Two longtime Fox News contributors have resigned in protest over Tucker Carlson’s recent special on the insurrection at the U.S. Capitol, which they described as “irresponsible” and “dangerous.”
Jonah Goldberg and Stephen Hayes, founders of the conservative website The Dispatch, had been contributors at the network since 2009, a lucrative and highly-coveted position inside the world of Republican politics. But on Sunday night, the pair penned a public resignation letter that set out their reasons for leaving the network.
Here’s what the pair wrote about Carlson’s special, which premiered on the network’s streaming platform Fox Nation earlier this month and promoted the false conspiracy theory that federal agents — and not Trump supporters looking to delay or prevent the certification of the presidential election — incited the riot at the Capitol earlier this year:
Fox News has tried to distance itself from the special, which they have pointed out didn’t air on its network. But Carlson has been allowed to promote it on his popular Fox News show and on the network’s morning show, Fox & Friends.
Fox News did not immediately respond to a request for comment. Carlson also could not be reached, but told NPR Goldberg and Hayes’ departure “will substantially improve the channel.”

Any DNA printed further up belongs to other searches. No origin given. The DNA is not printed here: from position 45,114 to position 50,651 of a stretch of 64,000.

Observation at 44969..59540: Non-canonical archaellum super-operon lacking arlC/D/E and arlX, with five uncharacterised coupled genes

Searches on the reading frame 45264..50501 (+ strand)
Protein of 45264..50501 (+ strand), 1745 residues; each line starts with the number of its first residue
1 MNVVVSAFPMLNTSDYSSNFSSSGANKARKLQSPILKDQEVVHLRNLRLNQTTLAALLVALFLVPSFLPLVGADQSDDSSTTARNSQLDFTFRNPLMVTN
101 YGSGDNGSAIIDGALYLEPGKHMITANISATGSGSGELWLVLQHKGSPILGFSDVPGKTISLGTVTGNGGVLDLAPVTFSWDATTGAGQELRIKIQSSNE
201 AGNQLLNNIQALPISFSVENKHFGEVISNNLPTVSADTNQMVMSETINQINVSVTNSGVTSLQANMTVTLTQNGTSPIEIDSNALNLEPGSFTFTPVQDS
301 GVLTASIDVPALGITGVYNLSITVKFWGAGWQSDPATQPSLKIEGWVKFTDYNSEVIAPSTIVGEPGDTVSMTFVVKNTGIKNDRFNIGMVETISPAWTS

According to NPR’s David Folkenflik, senior journalists at Fox News — including Special Report anchor Bret Baier and Fox News Sunday anchor Chris Wallace — were also concerned enough about the special to share their objections with Fox News Media CEO Suzanne Scott and Jay Wallace, the network’s president of news.
“Fox News still does real reporting, and there are still responsible conservatives providing valuable opinion and analysis,” Goldberg and Hayes wrote in their joint letter. “But the voices of the responsible are being drowned out by the irresponsible.”
It’s unclear when the last time either Goldberg or Hayes appeared on Fox News. They both had basically been sidelined as Fox News’ opinion shows doubled-down on their pro-Trump strance behind the popularity of Carlson and Sean Hannity, a longtime ally of the former president who advised him while in the White House.
The network has hired a number of former Trump officials this year, including former White House press secretary Kayleigh McEnany and former Secretary of State Mike Pompeo. Larry Kudlow, Trump’s former director of the National Economic Council, hosts his own show on Fox Business. The network even hired Trump’s daughter-in-law, Lara Trump, as a paid contributor, and while he’s not yet on the Fox News payroll, former Trump adviser Stephen Miller is a regular commentator on network’s opinion shows.
In an interview with the New York Times, Goldberg said he remained at Fox News for as long as he did because he was assured the network would pull away from its allegiance to Trump and return to its former position as a conservative alternative to other news networks. But Carlson’s special was “a sign that people have made peace with this direction of things, and there is no plan, at least, that anyone made me aware of for a course correction,” Goldberg told the Times.
Wyoming Rep. Liz Cheney, who has been ostracized by her party for her involvement in the Congressional investigation of the Jan. 6 insurrection, praised Goldberg and Hayes for their public rebuke of the network and Carlson’s special. She thanked them on Twitter “for standing up for truth and calling out dangerous lies.”